The former owner of a peanut company in Georgia was sentenced to
28 years in prison on Monday for his role in a salmonella
outbreak that killed nine people and sickened hundreds, a rare
instance of jail time in a food contamination case.
Stewart Parnell, 61, who once oversaw Peanut Corporation of
America, and his brother, Michael Parnell, 56, who was a food
broker on the company's behalf, were convicted on federal
conspiracy charges in September 2014 for knowingly shipping
salmonella-tainted peanuts to customers.
Contamination at the company's plant in Blakely, Georgia, led to
one of the largest food recalls in U.S. history and forced the
company into liquidation.
U.S. District Judge Louis Sands gave Michael Parnell 20 years in
prison. Mary Wilkerson, 41, a former quality control manager at
the plant who was found guilty of obstruction, was sentenced to
five years in prison.
Stewart Parnell faced life in prison and his brother faced about
The Justice Department described Stewart Parnell's sentence as
the largest in a food safety case.
Before the judge issued the sentences, Stewart Parnell said;
“This has been a seven-year nightmare for me and my family. I’m
truly, truly sorry for what’s happened.”
At Monday's hearing in Albany, Georgia, relatives of several
victims described their suffering and asked for stiff sentences.
Jeff Almer, of Brainerd, Minnesota, said his mother, Shirley
Almer, died after eating tainted peanut butter in 2009, one of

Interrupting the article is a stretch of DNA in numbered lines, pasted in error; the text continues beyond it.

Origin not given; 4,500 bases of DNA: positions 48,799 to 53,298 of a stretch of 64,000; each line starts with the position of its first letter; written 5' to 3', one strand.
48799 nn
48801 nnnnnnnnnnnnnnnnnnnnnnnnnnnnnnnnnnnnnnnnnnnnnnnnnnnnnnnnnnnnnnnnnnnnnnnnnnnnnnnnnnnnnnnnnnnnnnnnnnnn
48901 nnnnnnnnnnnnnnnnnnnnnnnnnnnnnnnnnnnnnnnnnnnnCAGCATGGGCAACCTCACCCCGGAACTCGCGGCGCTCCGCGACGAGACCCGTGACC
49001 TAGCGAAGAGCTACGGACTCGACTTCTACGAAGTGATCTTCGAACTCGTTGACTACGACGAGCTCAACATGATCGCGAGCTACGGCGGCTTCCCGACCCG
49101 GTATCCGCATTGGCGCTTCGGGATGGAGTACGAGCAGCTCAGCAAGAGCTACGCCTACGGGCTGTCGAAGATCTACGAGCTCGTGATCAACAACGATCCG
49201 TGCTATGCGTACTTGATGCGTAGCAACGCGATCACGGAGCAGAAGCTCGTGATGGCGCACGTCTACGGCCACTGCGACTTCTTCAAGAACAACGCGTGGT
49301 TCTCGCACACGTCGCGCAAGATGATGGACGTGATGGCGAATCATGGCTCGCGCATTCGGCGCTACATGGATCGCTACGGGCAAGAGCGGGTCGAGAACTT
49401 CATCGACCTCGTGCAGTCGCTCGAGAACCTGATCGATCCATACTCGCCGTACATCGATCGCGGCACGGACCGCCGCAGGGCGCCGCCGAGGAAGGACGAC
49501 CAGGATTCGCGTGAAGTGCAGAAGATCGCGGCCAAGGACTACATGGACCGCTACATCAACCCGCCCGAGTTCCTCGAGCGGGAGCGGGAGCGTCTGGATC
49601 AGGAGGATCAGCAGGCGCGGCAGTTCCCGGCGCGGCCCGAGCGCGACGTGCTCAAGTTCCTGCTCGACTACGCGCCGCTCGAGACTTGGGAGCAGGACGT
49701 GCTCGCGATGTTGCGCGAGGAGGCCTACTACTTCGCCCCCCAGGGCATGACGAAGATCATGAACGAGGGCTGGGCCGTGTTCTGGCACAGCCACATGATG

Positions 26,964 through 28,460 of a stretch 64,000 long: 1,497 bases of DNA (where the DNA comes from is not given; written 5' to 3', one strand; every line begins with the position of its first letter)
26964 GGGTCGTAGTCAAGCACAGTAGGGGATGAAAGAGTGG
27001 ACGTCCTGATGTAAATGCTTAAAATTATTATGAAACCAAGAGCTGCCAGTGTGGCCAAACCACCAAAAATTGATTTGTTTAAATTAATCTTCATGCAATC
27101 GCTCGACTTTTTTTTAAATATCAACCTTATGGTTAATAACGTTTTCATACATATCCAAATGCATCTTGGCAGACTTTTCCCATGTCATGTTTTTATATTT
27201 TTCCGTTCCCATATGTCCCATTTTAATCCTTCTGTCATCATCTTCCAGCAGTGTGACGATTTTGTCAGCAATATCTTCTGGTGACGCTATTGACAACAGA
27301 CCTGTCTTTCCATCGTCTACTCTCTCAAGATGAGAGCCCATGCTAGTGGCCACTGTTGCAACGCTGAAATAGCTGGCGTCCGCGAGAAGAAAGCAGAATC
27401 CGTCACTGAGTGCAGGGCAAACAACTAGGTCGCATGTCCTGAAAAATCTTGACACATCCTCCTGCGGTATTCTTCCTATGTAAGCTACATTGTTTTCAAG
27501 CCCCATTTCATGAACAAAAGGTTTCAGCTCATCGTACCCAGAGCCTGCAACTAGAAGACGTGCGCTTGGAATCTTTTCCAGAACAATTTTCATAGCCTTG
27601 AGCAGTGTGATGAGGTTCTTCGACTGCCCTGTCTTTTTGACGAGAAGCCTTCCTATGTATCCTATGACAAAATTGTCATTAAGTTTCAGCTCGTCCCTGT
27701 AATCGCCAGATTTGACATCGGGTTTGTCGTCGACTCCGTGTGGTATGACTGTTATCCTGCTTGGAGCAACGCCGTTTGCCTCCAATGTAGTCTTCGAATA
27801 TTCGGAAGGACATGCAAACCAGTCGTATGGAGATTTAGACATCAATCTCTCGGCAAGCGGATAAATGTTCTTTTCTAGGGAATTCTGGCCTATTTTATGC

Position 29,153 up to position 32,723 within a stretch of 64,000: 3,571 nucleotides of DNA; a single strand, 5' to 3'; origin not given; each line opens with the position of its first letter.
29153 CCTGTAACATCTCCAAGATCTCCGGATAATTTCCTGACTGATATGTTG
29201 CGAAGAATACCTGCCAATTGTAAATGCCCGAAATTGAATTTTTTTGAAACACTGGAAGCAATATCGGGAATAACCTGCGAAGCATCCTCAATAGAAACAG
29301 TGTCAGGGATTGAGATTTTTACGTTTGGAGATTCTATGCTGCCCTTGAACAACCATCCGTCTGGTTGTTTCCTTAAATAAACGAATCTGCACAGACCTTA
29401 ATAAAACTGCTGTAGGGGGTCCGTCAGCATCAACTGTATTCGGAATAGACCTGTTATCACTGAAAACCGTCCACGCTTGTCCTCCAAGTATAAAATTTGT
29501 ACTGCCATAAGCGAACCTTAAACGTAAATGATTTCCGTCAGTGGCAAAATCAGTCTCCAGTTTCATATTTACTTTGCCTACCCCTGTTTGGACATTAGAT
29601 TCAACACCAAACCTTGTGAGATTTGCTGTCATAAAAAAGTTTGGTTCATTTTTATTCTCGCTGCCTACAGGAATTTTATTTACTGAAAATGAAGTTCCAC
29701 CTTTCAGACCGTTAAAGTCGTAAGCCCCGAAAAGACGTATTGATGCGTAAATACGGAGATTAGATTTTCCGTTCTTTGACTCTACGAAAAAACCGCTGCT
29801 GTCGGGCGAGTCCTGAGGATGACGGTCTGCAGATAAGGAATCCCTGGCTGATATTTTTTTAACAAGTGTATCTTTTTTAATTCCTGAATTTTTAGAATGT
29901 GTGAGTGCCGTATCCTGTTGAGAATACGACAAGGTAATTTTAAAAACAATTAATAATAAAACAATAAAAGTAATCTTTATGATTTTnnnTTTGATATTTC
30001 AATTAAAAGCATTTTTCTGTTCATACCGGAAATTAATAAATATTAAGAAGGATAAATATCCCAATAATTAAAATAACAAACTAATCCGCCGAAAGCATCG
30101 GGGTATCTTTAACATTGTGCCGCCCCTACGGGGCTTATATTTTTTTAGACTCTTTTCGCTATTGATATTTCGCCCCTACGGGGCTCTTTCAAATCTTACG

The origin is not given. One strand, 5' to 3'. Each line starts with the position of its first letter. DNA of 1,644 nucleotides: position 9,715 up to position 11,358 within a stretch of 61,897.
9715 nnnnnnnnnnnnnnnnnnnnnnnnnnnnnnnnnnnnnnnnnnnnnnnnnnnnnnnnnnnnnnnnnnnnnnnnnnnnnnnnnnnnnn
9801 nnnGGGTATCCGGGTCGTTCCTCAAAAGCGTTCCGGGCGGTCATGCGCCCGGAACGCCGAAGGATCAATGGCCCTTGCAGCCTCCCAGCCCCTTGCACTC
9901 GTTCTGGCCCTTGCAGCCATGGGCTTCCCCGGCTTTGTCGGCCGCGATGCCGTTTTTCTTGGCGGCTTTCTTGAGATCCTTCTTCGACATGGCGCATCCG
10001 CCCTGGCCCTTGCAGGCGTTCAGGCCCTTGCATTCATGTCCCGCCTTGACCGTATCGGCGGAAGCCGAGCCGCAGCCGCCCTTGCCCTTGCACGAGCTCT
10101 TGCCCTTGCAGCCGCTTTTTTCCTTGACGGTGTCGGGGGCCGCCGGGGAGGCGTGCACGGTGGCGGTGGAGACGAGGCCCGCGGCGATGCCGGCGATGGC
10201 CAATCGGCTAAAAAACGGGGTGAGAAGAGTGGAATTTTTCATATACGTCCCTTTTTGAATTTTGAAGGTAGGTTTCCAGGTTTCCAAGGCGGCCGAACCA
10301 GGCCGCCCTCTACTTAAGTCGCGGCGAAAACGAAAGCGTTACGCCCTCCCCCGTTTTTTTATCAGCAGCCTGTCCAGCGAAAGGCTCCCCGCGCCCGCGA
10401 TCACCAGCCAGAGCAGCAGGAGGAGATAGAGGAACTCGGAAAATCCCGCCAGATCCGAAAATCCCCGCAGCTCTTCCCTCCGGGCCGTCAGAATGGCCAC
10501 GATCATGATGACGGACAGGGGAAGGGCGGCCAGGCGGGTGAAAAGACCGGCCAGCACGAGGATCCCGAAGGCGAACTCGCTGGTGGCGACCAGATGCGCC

714 people to fall ill.
"My mother died a painful death from salmonella, and the look of
horror on her face as she died shall always haunt me," he said.
"I just hope they ship you all to jail," Almer said.
Stewart Parnell's attorney, Tom Bondurant Jr. vowed to appeal,
contending that the sentences were too harsh. Under federal
rules, the defendants will have to serve at least 85 percent of
their sentences before being eligible for parole.
"Given the ages of these two men, this is a life sentence,"
During the trial, prosecutors said the brothers covered up the
presence of salmonella in their company's peanut products for
years, even creating fake certificates showing they were
uncontaminated despite laboratory results showing otherwise.
The Parnells have said they never knowingly endangered customers.
"No one thought that the products were unsafe or could harm
someone," said Stewart Parnell's daughter, Grey Parnell. "Dad
brought them home to us. We all ate it."